Each child in the EAP programme has a complete ABA team consisting of 2-3 therapists, a Supervisor, a Senior Supervisor as well as the WEAP (Wisconsin Early Autism Project) Senior Consultant.  Every level of the EAP team (Therapist, Supervisors, Senior Supervisors) receives intensive initial training for their roles and then continuous regular supervision and ongoing training.

Team meetings are held fortnightly with the child, family, team of therapists and Supervisor. This is a compulsory meeting and the quality of the child’s programme is determined by this meeting as the child’s progress is reviewed, changes are made and new targets are introduced. Everyone demonstrates working with the child in order to ensure consistency and continuity. Fortnightly overlaps are also conducted with each therapist to ensure quality therapy.

On a bimonthly basis, the EAP Senior Supervisor comes in to these Team Meetings in order to provide further supervision and direction. Additionally, the Senior Supervisor meets with each EAP Supervisor individually on a weekly basis to discuss their caseload as well as a group clinic team on a fortnightly basis.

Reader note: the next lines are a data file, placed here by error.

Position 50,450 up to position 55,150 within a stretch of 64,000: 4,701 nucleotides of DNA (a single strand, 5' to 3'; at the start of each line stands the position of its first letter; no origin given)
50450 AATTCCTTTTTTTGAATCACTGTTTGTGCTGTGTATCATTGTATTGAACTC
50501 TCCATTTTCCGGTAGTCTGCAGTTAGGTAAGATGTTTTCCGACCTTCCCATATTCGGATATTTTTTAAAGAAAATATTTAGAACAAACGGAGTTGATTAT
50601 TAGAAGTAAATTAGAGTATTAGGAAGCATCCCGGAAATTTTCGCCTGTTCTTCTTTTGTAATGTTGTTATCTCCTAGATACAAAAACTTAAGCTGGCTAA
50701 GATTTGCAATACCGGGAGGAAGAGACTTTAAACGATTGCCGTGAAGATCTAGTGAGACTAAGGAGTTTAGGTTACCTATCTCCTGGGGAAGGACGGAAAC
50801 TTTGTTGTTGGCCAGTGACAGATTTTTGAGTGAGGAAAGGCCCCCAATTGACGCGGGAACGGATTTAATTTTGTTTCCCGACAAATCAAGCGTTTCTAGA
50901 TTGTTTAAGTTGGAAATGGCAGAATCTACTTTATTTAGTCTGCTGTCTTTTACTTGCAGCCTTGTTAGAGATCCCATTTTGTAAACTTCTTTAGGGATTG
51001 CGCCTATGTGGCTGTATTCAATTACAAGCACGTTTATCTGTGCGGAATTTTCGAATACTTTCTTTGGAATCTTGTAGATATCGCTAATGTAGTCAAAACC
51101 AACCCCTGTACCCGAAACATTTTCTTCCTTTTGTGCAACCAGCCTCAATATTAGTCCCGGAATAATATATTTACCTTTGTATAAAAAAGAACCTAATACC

Twice a year, our parent company WEAP sends a Senior Consultant, who is a doctorate level clinician, to conduct Progress Reviews with every single child and family individually.

EAP also has compulsory monthly clinics for all staff and regular Saturday trainings, workshops and conferences as well.


We hope these points have been helpful to explain fundamentally why ABA works. It is also important to note that ABA is extremely effective and successful in the treatment of children with autism when implemented correctly and following certain standards of practice to ensure quality.

We at EAP Malaysia follow the standards of practice set by our parent company Wisconsin Early Autism Project, as there are no national standards of practice for ABA in Malaysia. We are deeply concerned with the many stories we hear of poor practice, usually due to the lack of training, supervision and governance.

If you have find that you have enrolled in an ABA programme and have not seen progress with your child with autism, do contact us today for a review appointment and we should be able to find the solutions to improving your ABA programme. You can also download a FREE RESOURCE we have on the Applied Behavioural Analysis (ABA)!